Chelsea Women’s manager Emma Hayes has had Covid-19; it was a worrying time, but she pulled through after a bout of isolation over the festive season. She revealed her own personal tussle with the virus as she spoke ahead of her team’s eagerly anticipated crunch game with high-flyers Manchester United. Sunday afternoon pits first against
Chelsea Women’s manager Emma Hayes has had Covid-19; it was a worrying time, but she pulled through after a bout of isolation over the festive season.
She revealed her own personal tussle with the virus as she spoke ahead of her team’s eagerly anticipated crunch game with high-flyers Manchester United.
Sunday afternoon pits first against second in the WSL at Kingsmeadow, with Chelsea having the chance to go top if they can beat the leaders.
In Hayes’ view, it’s anything but a surprise that United have taken giant strides this season, and are making a serious impact on the title race. “They’ve built similarly to Chelsea, but they’re a club with a big name and big status,” she said.
Chelsea’s Cobham training camp was struck by an outbreak of Covid before Christmas, with several players from the women’s team and academy hard hit.
Hayes herself went down with the virus, along with several of the Chelsea Women players. “I had it,” she said. “I was OK. I was fortunate; I was fine.
“I was isolated over Christmas. I’m grateful, and I hope it doesn’t come back and bite me in the backside at some other point. I was fed up running away from Covid, to be honest, so when I did get it I felt ‘OK, it’s here now. I’m going to do everything I can so it hopefully doesn’t wipe me out and doesn’t affect my parents and everyone else.
“So I had an isolated Christmas, and it was the least I could do to ensure nobody else got it.
“We know we’re extremely vulnerable coming to work each day to do our job. We do it because we’ve been afforded that opportunity. The decisions we make impact not just on your family and friends, but on the team, and the opposition, and if not the opposition, the league, and if not the league, then broadcasting!
“But we are also human beings, and we need to recognise that large chunks of the women’s game have done the right thing at the right time, and we need to continue to support that message.”
On Covid, she said that the country was going through a really tough time and that on Wednesday this week she had a conference call with other league managers to discuss the virus and how to respond to it.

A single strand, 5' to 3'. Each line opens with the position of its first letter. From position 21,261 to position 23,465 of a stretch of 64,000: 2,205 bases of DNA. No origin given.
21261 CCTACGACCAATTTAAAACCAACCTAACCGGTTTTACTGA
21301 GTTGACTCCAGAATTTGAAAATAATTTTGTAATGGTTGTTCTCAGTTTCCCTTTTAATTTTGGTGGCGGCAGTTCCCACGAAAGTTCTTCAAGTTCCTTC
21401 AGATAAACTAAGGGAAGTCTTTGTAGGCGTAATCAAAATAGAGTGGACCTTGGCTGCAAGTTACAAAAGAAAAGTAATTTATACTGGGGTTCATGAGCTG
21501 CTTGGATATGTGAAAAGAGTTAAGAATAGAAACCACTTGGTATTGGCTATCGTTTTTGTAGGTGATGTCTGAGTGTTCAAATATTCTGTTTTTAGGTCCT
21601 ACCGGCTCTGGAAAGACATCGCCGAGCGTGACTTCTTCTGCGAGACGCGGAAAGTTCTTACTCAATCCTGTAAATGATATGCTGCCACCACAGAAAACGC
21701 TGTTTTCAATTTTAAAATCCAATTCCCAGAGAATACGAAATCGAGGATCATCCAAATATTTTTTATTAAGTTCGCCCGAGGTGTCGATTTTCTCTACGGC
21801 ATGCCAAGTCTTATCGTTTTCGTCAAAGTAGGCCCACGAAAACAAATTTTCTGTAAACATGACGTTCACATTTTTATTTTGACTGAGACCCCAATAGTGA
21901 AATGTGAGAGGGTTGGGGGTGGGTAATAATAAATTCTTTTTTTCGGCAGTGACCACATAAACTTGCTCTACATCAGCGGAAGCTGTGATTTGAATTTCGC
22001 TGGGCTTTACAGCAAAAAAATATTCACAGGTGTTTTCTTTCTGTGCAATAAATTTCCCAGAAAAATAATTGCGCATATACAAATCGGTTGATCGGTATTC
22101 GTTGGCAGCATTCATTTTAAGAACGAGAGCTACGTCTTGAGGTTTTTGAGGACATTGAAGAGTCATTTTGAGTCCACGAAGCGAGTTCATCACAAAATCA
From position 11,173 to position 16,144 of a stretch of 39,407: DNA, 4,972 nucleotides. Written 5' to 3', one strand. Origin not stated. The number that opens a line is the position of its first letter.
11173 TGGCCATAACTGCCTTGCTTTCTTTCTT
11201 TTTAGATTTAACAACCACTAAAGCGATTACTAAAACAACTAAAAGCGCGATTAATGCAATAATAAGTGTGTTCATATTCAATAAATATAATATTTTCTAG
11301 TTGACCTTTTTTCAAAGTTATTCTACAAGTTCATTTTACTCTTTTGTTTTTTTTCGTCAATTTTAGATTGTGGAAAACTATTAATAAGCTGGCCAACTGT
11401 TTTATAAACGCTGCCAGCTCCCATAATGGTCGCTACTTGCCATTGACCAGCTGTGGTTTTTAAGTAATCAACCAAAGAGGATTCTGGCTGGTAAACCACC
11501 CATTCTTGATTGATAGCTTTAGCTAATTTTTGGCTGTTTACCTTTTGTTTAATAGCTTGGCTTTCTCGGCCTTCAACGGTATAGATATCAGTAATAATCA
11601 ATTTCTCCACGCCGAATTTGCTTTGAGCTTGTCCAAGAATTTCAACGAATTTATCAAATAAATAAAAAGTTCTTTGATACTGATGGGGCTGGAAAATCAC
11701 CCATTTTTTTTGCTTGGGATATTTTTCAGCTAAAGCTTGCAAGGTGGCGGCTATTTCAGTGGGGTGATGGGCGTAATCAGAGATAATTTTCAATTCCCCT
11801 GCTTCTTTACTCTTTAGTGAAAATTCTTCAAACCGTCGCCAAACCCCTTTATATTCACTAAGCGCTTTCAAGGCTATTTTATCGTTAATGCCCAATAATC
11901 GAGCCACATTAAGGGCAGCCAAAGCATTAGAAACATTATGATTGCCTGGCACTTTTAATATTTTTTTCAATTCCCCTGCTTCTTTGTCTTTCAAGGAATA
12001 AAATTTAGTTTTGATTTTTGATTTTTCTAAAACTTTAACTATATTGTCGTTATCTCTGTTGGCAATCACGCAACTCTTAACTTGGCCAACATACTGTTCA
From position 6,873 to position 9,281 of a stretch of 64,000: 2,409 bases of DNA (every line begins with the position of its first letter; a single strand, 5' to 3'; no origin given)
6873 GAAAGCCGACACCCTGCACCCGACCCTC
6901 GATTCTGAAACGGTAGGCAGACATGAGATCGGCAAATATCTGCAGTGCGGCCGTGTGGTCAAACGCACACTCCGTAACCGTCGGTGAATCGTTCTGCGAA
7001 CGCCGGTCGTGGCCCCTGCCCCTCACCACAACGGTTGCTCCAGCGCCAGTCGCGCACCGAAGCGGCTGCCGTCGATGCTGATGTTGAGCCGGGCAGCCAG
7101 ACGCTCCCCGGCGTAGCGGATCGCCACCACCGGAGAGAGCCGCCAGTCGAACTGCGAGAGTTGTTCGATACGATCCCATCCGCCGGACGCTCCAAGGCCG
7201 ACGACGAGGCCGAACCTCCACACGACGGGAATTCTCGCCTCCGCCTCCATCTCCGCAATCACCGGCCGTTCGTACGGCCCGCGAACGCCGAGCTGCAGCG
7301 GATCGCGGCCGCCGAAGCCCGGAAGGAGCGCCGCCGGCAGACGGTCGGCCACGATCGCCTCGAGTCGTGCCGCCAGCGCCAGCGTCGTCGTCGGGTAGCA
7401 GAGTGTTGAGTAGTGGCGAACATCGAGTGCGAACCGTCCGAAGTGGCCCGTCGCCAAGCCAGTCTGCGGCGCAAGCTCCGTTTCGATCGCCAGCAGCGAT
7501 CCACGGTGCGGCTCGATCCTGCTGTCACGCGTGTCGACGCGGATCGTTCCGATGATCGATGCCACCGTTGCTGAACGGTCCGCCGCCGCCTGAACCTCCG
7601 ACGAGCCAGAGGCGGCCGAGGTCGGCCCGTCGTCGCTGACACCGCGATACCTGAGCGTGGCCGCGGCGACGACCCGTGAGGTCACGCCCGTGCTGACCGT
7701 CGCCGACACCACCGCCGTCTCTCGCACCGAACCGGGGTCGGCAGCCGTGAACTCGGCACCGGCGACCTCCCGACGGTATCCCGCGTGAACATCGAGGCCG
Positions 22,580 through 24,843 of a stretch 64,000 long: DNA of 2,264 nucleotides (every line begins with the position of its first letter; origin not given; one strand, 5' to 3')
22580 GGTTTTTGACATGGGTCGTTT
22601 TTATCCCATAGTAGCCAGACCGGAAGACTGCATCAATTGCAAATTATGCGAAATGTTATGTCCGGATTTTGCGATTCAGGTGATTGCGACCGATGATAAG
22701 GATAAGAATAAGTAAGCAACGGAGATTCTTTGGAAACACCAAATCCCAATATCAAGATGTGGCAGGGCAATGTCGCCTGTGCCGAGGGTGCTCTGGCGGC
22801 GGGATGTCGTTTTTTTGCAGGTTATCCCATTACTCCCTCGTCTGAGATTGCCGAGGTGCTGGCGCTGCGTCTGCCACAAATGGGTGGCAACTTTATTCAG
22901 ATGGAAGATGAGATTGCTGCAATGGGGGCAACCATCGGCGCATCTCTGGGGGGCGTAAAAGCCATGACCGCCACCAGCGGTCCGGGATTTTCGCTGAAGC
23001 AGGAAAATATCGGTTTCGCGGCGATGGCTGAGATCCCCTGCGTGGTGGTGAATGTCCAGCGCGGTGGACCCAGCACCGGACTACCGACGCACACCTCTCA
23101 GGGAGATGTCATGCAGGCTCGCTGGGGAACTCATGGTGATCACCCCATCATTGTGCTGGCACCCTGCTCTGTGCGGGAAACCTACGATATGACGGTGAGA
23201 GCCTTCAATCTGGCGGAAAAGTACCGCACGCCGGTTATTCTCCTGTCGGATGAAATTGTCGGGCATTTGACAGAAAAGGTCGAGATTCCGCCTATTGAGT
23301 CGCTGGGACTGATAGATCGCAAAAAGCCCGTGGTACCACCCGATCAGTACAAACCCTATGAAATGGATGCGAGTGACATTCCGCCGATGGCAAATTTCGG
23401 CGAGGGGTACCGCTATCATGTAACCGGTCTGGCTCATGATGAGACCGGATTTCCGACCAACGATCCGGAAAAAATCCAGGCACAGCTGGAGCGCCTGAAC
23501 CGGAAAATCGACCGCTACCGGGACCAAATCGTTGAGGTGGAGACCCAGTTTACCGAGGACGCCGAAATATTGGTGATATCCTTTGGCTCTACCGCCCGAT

“We had a really good league call between all the clubs,” she said. “Cancellations [due to Covid] may have to happen, but we need to ask if teams are two, three, four or five players short, can we promote our academy players?”
She said that younger players would have to be ready, and could be exposed to top-flight football at short notice, but that it was actually an opportunity to prove themselves.
The managers also talked about the importance of fulfilling fixtures, particularly in the light of elite sport being given the privilege of continuing the play when so many lower tiers had been forced to suspend their games.
“There’s been a lot of toing and froing about how to put games on safely without compromising players who are coming back from Covid,” she said. “It was one of the regular conversations that we have as a group, but it was one that was centred around ensuring the fixtures take place.”
Clean sheets could hold the key to this season’s Women’s Super League, says Hayes. “It’s one of the most important factors in winning the title,” she said. “I’ve always felt that. You can’t compete for titles without a solid defensive unit across the team.”
She was particularly pleased by Sophie Ingle’s performance (behind the brilliance of the Fran Kirby/Sam Kerr show at Reading), where the versatile midfielder ‘became’ Magda Eriksson in the heart of defence for the match.
“Sophie is magnificent; she can play many roles for the team, at the back, in front… she did a brilliant job,” she said.
On goal celebrations, and the need to be mindful of viral risks, the Blues manager said she would remind the players to be sensible and responsible.
In terms of team selection, Hayes said that only Jess Carter was unavailable for Sunday’s match.
“It’s two cracking teams, and I hope we give everyone at home a smile for a few hours on Sunday,” she said, reaffirming her prediction that it will be a four-horse race.
“Man U are hungry and ambitious, and hunger and ambition can take you a long way. But football matches are not predictable, it’s about who takes their chances. It’ll be fascinating; the experienced champions against the hungry challengers!”